Going into Grand Prix of Long Beach, Tony Kanaan is where he belongs

No matter where he starts Sunday's race, veteran IndyCar driver Tony Kanaan believes he is sitting pretty.

Kanaan, a fan favorite who won the Indianapolis 500 for the first time last year, was hired by the powerhouse team of Target Chip Ganassi Racing this year.

The 39-year-old Brazilian took over the car formerly driven by his good friend Dario Franchitti, the four-time IndyCar champion who retired after being seriously hurt in a crash in Houston last October.

Kanaan qualified second and finished sixth in the season opener March 30 on the streets of St. Petersburg, Fla., and Sunday's Toyota Grand Prix of Long Beach will be his second race driving Ganassi's No. 10 car.

Kanaan has never won Long Beach and his best finish in 10 starts was third in 2009. But he did win a series title in 2004 when he was driving for what is now called the Andretti Autosport team.

Andretti, co-owned by former driver Michael Andretti, released him after the 2010 season because of a lack of sponsorship.

So Kanaan spent the next three years driving for the smaller team KV Racing Technology, where Kanaan himself often had to help recruit corporate backers.

Now, "I've just got to worry about driving and I love it," said Kanaan, known as "T.K." in the IndyCar garage.

"I'm in a very good place in my life and in my career," he said. "I don't think I have, at this point, anything to prove to anybody."

Kanaan was 10th fastest of 23 cars in the first practice Friday in Long Beach, then 16th in the second session. But the top 19 cars in the second practice were within one second of each other.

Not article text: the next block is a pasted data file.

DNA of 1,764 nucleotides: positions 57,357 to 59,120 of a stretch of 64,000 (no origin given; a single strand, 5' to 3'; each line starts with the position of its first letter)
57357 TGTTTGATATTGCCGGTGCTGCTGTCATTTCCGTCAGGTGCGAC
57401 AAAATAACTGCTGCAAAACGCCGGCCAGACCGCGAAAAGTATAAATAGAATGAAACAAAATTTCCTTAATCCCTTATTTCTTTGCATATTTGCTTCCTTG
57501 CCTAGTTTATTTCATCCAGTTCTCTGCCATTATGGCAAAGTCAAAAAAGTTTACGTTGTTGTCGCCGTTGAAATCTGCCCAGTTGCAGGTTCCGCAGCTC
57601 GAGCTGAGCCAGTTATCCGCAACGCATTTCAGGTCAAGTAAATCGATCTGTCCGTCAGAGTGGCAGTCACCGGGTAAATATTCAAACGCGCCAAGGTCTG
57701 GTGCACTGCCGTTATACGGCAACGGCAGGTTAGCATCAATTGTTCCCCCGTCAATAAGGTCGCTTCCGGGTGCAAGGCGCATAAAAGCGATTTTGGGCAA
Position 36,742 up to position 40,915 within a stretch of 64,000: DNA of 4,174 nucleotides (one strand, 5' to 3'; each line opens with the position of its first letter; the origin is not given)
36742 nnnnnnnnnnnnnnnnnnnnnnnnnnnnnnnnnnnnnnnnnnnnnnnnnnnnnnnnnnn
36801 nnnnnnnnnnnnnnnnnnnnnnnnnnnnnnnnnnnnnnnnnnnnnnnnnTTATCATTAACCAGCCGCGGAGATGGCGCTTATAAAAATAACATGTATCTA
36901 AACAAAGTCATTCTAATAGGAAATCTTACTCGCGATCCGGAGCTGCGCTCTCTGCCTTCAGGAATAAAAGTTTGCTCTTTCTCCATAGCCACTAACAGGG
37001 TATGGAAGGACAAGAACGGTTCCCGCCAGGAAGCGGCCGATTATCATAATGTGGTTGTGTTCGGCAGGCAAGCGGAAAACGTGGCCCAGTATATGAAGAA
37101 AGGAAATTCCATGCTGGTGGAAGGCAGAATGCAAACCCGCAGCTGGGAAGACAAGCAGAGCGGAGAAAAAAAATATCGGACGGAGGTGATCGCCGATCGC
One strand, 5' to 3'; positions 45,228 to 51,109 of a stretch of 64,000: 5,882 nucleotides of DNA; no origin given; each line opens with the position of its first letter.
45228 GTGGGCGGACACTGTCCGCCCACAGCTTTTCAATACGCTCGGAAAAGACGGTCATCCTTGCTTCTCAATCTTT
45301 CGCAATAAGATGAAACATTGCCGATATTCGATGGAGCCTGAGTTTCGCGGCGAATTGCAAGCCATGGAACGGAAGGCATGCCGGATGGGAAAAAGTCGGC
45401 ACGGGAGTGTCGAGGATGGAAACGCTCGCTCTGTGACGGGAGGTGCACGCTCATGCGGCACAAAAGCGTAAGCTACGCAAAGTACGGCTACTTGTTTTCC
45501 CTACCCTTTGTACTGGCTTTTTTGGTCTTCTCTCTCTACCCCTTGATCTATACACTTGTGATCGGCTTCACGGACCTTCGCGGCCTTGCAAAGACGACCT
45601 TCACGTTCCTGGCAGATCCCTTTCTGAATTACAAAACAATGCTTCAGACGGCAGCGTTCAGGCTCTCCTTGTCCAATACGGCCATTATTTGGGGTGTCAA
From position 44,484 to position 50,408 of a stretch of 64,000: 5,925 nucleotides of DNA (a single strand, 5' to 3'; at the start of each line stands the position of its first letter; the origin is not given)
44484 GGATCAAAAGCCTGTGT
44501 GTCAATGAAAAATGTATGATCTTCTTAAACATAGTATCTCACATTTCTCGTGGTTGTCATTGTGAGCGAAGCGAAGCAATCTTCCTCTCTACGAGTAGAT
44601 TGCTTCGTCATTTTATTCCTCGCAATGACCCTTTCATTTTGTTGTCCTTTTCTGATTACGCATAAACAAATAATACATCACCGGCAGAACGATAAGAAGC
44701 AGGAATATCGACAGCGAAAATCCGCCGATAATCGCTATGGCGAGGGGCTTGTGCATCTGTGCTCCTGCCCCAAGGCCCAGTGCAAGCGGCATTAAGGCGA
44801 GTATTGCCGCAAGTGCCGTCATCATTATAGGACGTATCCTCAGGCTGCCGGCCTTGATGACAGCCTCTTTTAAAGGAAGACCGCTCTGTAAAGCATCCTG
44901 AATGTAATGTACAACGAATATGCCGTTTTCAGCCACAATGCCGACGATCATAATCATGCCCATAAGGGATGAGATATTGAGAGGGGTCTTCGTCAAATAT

James Hinchcliffe had the fastest lap in the first practice at 101.485 mph on the 1.97-mile, 11-turn street course, and Simon Pagenaud topped the second practice at 102.457 mph.

Kanaan said he could have stopped racing three years ago when he was released by Andretti and still been proud of his career.

He had won a championship and was prepared "to be known like Michael [Andretti], the guy who had never won the [Indy] 500 but was very successful.

"But I said no, I'm going to find some money and go racing," Kanaan said.

While that led to his Indy 500 victory, and its $2.3-million winner's prize, "I never thought in a million years that I was going to be racing for Chip" Ganassi, whose other drivers include Scott Dixon, the three-time and reigning champion, Kanaan said.

"I'm on a team that wanted me to drive for them," Kanaan said. "You can't tell me I was the only option [among available drivers] because I was not, I know that for a fact. That makes me very confident."


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